Cast Iron Confession

This is my cast iron collection.

Turns out, I’m one of those people who likes the concept of using cast iron, but in reality, I find myself woefully inept. Don’t get me wrong. I cook — a lot. However, cooking with cast iron just tends to take a little more effort that, I’ve found, I’m not willing to put forth.

I know, I know. It’s not that much more effort. That is true, but… It’s just one more thing on top of a huge pile of “one more things” that I never seem to dig myself through. Yesterday, however, I picked up a shovel! That’s right! I decided to season all of my lovely cast iron cookware that I’ve been completely ignoring. Since I’m not milking Sienna right now, I find I have more time for other household projects (that never end, by the way). 

In lieu of using my cast iron skillets, I’ve been using my stainless steel ones. I’m a firm believer in healthy cookware. (No Teflon in this house, please!) I’ve also still kept my cast iron Dutch oven and flat skillet in frequent rotation, because who doesn’t need to bake sourdough and fry bacon every single week? 

This is the pan from the garage before treatment but after washing it. You can see it’s still wet.

What sparked my sudden interest in my sorry-looking cast iron skillets was when I cleaned my garage this week and found a very rusty skillet that I had never used. I decided to see if I could bring it back to life. I will spoil the ending and just tell you now that it looks… better. Not perfect, but better. I wish I would have taken a photo of it when I first laid eyes on the sorry thing. It was filthy, dusty, completely rusted. I washed and scrubbed it and then took the photo. 

This is after the treatment. You can still see a few spots that wouldn’t come completely off.

I searched YouTube for videos on “how to season a rusted cast iron skillet.” I would like to brag that my skillet looked much, much worse than any of the ones on the videos I saw. Isn’t that something to brag about? No, probably not. Anyway… I followed the directions of two of the three videos I saw. (Each of the videos had a slightly different technique.)

These are my pans, before treatment, that needed the most attention. I find this embarrassing to show.

The technique that worked the best for me was to soak my pan in half water and half vinegar for an hour before sprinkling baking soda all over it. Then you use a steel wool pad to scrub like the dickens. Yes, I know you usually don’t use steel wool on a cast iron skillet… or soap. But, when you are trying to take off deep coats of rust, you’re not worried about the pan’s prior seasoning. I was able to get most of the imbedded rust spots removed. There was one big spot that never came completely off. I’m guessing it just ate that much of the pan away. However, I figured that once I put the seasoning back on, it would be fine.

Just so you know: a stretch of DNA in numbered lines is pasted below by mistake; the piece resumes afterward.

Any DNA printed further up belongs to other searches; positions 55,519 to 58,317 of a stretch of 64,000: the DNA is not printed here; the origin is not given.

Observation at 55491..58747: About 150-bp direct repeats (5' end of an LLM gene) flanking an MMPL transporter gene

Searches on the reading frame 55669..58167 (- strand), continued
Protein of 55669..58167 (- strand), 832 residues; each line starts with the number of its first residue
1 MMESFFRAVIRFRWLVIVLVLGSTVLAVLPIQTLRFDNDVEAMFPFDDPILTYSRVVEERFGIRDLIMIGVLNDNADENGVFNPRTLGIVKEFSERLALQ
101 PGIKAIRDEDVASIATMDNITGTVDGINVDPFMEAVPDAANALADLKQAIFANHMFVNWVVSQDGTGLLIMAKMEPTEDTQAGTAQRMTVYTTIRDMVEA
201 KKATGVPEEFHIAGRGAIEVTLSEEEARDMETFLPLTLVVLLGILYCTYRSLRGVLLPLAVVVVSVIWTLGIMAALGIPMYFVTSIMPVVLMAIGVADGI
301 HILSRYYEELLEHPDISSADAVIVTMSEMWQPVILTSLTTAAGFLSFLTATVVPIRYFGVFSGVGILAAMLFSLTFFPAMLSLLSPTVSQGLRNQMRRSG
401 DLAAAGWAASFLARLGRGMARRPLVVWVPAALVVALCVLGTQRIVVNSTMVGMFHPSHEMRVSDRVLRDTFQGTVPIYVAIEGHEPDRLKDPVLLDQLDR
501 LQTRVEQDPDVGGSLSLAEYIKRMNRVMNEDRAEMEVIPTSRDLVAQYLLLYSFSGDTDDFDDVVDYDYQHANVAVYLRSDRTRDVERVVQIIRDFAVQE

These are the same pans after treatment. Hooray!

I seasoned the pan with two coats of coconut oil and then one final layer of vegetable oil. It’s not perfect, but it is definitely usable now. I plan to use it for when we go camping. It could take another layer of seasoning for sure, but I was also trying to get all my other pans through. I only have one oven, people!

Many people suggest seasoning your pans for an hour at 500° F in the oven. I did 20 minutes at a time with at least two pans in the oven at once. I had too many skillets that needed some TLC. I did not use the baking soda/vinegar technique on my other pans. I either scrubbed them with salt and a non-abrasive scrubber or baking soda and the scrubber, depending on how bad they were. Then, as always with cast iron, you thoroughly dry and start adding the oil. 

I wanted to use coconut oil, because I know it’s a healthier oil. However, even though a relative suggested doing so, I don’t think coconut oil is the best oil to use. Vegetable oil worked better. Most people suggest canola oil, but I didn’t have any.

In summation, this experience has taught me that I should take better care of my cast iron and just put forth the extra effort after each use rather than taking up half my day with scrubbing, drying, oiling, and seasoning all of my pans at once. However, if you decide to do it my way, I would suggest doing so in the winter, not when it’s nearly 100° F outside at the end of July in Texas.    

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